Central Michigan University is establishing a medical school to help address a growing national physician shortage, insufficient U.S. medical education opportunities for qualified students, an aging statewide population, medically underserved regions in mid- and northern Michigan and the Upper Peninsula, the need for regionally relevant health-related research, and economic opportunities for mid-Michigan in the life sciences sector.
The program's emphasis will be to prepare students for practice in mid- and northern Michigan and the Upper Peninsula with particular attention to primary care needs in the region. The medical education program will serve to stimulate new research in health-related issues such as stroke, diabetes, cancer, heart disease, and chronic obstructive pulmonary disease that specifically impact residents of the region.
The Liaison Committee on Medical Education (LCME) has granted CMU preliminary accreditation status. The LCME is the nation's accrediting agency for M.D.-granting medical schools. Accreditation standards require CMU to address five specific areas in the development phase: governance and administration, curriculum, medical students, faculty, and resources. Program Development
Building on the university's strong foundation of student-centered learning, the medical school will collaborate and partner with the existing six colleges within the university and other university programs and resources including the Park Library and the Office of Research and Sponsored Programs. CMU's nationally recognized programs include physician assistant, audiology, physical therapy, neuroscience, biology and biomedical sciences.
Student Enrollment: A Michigan Focus
The CMU College of Medicine plans to welcome its inaugural class of 60 students in 2013. Students will earn a Doctor of Medicine (M.D.) degree after successful completion of the four-year curriculum.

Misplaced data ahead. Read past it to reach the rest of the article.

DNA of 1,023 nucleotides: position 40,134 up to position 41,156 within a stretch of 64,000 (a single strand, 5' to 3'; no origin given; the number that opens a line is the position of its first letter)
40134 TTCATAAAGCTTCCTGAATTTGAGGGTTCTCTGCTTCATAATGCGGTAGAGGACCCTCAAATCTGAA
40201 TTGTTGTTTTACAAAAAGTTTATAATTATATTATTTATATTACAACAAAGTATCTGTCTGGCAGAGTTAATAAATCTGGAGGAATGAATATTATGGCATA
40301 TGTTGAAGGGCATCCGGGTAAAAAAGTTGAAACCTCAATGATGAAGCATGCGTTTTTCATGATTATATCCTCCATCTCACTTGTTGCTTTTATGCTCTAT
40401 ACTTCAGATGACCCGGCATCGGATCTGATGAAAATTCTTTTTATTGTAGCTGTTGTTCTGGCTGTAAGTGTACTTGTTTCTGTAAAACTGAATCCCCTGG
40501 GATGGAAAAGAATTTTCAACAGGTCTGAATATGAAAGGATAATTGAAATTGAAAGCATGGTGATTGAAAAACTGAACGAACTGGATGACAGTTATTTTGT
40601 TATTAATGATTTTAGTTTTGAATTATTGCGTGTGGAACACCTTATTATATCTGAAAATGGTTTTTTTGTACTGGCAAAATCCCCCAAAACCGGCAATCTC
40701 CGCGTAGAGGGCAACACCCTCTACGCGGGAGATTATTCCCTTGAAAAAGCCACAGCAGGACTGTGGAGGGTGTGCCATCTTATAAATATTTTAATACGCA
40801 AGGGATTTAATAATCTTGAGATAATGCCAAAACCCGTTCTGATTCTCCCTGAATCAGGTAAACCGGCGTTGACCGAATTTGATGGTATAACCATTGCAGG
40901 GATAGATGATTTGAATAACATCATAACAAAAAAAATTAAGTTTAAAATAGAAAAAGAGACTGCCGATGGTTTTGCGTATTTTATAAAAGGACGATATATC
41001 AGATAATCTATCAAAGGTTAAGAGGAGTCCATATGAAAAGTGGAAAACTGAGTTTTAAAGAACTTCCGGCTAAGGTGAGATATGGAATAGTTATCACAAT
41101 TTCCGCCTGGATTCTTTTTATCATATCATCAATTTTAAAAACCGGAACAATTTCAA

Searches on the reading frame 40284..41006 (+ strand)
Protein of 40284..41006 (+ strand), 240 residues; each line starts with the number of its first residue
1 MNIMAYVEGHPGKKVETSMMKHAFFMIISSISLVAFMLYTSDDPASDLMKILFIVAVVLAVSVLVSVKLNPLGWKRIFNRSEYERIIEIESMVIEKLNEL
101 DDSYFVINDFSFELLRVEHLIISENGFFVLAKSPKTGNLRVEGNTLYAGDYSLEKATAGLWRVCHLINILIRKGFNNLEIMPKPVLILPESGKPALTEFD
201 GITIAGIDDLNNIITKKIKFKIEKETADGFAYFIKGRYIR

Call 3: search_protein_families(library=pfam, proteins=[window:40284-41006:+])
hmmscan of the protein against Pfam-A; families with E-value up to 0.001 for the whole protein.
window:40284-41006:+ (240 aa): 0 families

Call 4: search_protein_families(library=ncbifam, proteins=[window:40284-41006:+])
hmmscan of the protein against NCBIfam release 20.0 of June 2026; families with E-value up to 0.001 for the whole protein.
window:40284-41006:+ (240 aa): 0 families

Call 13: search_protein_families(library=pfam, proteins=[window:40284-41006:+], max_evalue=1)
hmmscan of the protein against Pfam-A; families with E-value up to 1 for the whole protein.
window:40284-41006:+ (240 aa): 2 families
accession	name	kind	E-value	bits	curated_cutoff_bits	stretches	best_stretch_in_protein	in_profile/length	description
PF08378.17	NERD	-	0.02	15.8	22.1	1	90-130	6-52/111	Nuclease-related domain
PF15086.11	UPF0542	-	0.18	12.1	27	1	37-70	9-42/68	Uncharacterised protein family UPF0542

Preference for admission will be given to Michigan residents who have a strong interest in practicing in mid- and northern Michigan and the Upper Peninsula. The medical school is developing partnerships with communities to promote the development of students who have an aptitude for medicine and a commitment to return to practice in the area in which they live. Applications will be reviewed by an Admissions Committee and will include a review of academic performance and service commitment.
CMU is developing an innovative medical school curriculum designed to prepare students to address the health needs of mid- and northern Michigan and the Upper Peninsula. Medical students will spend their first two years on the CMU campus in Mount Pleasant. Instruction will be provided in a state-of-the art addition to the Health Professions Building. This 60,000-square-foot facility includes a simulation suite, clinical skills lab, small-group rooms, and individual and group study space.
The medical school at CMU will follow a distributed clinical education model. Students will spend their third and fourth year in clinical sites in mid- and northern Michigan and the Upper Peninsula. An affiliation agreement has been signed with Central Michigan Community Hospital in Mount Pleasant to provide clinical experience for students. MidMichigan Health in Midland, and Covenant Health Care, St. Mary's of Michigan and Synergy Medical in Saginaw are also working in partnership with the University in development of the College of Medicine. These institutions, along with other regional affiliates, will serve as sites for the clinical education of CMU medical students.
Accreditation standards require that the medical school have a diverse set of revenue sources. The revenue sources for CMU's medical school will include tuition, grants and contracts, clinical practice income, and gifts and endowment income. The university has committed funds for the startup of the medical school and a capital campaign for the medical school will provide funds for student scholarships and a portion of the cost of the facility addition.